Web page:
Hamilton City Council voted last Thursday to adopt a draft agreement which outlined how a water and wastewater council-controlled organisation (CCO) for Hamilton City, Waikato District and Waipa District councils might be structured, governed and owned.
It followed Mayor Julie Hardaker and councillors Garry Mallet and Martin Gallagher joining six delegates from the other councils on a Waters Governance Group in December to iron out details.
Council executive director of special projects Blair Bowcott stressed the formal creation of a CCO would require that the agreement went before the new council after October's local body election and a public consultation.
Fear that movement to a CCO would be a step towards privatisation of water were voiced by councillors while others responded by citing current law which forbids the privatisation of water.
Councillor Garry Mallet called such concerns a "red herring".
Councillor Dave Macpherson, however, compared the situation to privatisation of electricity.
"We had a municipal electricity department, but that wasn't only corporatised but sold off. Now we have private power industry in this country created out of a public one. Yes, a law had to change, but it wasn't that hard for the governments of the day to do that, and it won't be that hard here," he said.
"If you start the steps down that road you have to be aware of the private consequences."
Cr Macpherson also criticised the method of public consultation for its failure to present alternatives to a CCO, like the advanced shared services model which had been investigated in previous meetings.
"If you're only given one item to consider you're not given the opportunity to fairly compare two proposals," he said.
"I believe that the CCO model delivers a loss of direct control of the operations of our water and waste water services."
Cr Macpherson put an amendment forward to include both options in the public consultation but it was voted down.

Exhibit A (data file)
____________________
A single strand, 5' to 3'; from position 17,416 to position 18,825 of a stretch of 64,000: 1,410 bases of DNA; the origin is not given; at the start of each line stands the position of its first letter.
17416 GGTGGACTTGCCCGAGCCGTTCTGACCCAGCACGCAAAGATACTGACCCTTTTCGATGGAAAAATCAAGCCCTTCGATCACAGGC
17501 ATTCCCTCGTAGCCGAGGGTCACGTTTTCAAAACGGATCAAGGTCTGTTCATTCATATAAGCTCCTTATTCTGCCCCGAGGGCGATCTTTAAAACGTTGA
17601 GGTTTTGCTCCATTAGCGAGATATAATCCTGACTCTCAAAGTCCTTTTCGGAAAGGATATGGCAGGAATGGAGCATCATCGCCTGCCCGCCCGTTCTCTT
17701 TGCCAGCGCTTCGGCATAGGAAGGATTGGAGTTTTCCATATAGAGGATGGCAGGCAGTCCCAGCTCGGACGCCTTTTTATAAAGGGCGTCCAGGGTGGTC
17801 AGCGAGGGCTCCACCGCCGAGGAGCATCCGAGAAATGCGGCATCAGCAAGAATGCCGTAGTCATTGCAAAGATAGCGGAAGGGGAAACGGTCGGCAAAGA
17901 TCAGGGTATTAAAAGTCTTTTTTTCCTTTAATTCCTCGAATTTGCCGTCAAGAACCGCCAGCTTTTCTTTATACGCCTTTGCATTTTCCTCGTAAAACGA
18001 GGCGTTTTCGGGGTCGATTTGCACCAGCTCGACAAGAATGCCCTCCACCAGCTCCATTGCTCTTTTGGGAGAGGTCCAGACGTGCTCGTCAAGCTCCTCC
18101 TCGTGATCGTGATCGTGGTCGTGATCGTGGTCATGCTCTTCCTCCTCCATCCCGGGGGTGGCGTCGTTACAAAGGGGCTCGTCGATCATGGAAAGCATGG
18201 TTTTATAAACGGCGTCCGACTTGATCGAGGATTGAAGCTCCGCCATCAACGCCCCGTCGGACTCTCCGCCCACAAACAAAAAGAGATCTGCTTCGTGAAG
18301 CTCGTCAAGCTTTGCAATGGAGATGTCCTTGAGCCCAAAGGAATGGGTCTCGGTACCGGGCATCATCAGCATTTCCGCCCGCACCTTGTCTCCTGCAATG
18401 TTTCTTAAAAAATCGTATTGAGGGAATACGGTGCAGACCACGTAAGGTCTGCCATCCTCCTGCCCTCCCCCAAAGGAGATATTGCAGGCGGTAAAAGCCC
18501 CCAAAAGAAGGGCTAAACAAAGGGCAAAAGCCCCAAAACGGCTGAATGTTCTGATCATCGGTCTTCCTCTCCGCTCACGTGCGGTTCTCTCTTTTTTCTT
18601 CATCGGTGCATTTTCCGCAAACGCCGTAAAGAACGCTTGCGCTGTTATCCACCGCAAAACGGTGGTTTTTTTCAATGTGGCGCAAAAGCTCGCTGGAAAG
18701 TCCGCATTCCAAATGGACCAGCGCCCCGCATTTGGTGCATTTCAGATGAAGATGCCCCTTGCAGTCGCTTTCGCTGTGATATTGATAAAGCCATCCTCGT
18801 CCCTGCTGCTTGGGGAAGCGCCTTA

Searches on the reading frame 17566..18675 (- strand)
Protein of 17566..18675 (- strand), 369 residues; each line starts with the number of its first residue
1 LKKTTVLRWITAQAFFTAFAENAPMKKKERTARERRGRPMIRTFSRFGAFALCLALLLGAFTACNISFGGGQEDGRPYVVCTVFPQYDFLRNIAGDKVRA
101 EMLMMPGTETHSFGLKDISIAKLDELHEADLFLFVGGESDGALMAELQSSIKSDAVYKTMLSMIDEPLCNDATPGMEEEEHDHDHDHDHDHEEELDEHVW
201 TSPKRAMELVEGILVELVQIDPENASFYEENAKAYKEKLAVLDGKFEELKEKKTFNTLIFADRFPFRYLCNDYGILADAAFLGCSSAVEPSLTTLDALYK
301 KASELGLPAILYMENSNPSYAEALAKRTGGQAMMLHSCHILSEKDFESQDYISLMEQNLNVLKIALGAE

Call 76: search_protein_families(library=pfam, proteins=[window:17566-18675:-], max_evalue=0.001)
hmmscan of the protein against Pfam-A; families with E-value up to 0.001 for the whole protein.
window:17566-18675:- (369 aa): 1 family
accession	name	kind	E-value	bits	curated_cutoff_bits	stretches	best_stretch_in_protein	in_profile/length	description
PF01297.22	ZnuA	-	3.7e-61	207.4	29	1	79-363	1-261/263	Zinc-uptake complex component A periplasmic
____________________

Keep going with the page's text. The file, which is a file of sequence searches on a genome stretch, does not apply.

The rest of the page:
Both Waipa and Waikato District councils had agreed to the Record of Agreement before Thursday's meeting and both already have, or are in the process, of rolling out water meters, prompting a number of councillors to voice concerns over Hamilton being forced to also adopt water meters.
Cr Macpherson said it was clear "to blind Freddy" that the groundwork for introducing water meters was being prepared.
Councillor Andrew King listed some of the projected costs if they were to be introduced, including rollout costs, ongoing maintenance and monitoring.
Cr King also put forward an amendment which would have made any decision on water meters solely Hamilton City Council's. But according to the Record of Agreement installing meters would be a "significant" decision requiring 75 per cent of shareholder votes. This means Hamilton City as the biggest shareholder with 63 per cent of shares would have veto rights.
Councillor Ewan Wilson was in support of Cr King's amendment, claiming the purpose of the CCO move was to take the decision away from the public and "take all the emotion out of the debate".
Cr King's amendment was voted down.
Based on financial forecasts Hamilton would be financially marginally better off with a CCO. Under the agreement no council would be left with water-related debt from forming a CCO.
For Hamilton, its $131 million of water debt would passed to the CCO but because of accounting rules, the CCO's total debt would still show up in Hamilton's accounts . Hamilton would get a cash payout from the CCO of nearly $139 million, based on assets transferred.
Waipa's water debt of $31.5 million would be transferred to the CCO and it would receive $41 million in cash back.
Waikato District's water debt of $61.5 million would also go the CCO, with the same amount going back to the council.
Cr Mallett said the proposed CCO would be "significant beneficial movement" for Hamilton both monetarily and from an operational standpoint but said the agreement as it stood meant Hamilton benefited least out of the three councils.
Cr Mallett said there would be surprises for residents if the CCO went ahead and new tariff structures began to be introduced.
"They will probably be a lot more efficient but they are unlikely to be related to property value. There will be surprises for people - some good, some bad."
Mayor Julie Hardaker voiced her surprise during the closing comments of the meeting for the lack of focus on growth priorities, and the process of how infrastructure was positioned and developed after the CCO took over management.
"Determining that and the process of determining that is critical to us, and I can tell you that what we want is in the agreement," she said.
The draft agreement was voted for by Mayor Hardaker, councillors Gordon Chesterman, Philip Yeung, Rob Pascoe, Garry Mallett, Leo Tooman with councillors Martin Gallagher, Andrew King, Dave Macpherson and Ewan Wilson voting against.
Councillors Angela O'Leary, Margaret Forsyth, and Carina Green were all absent for the vote.
A copy of the Record of Agreement is at www.waterstudywaikato.org.nz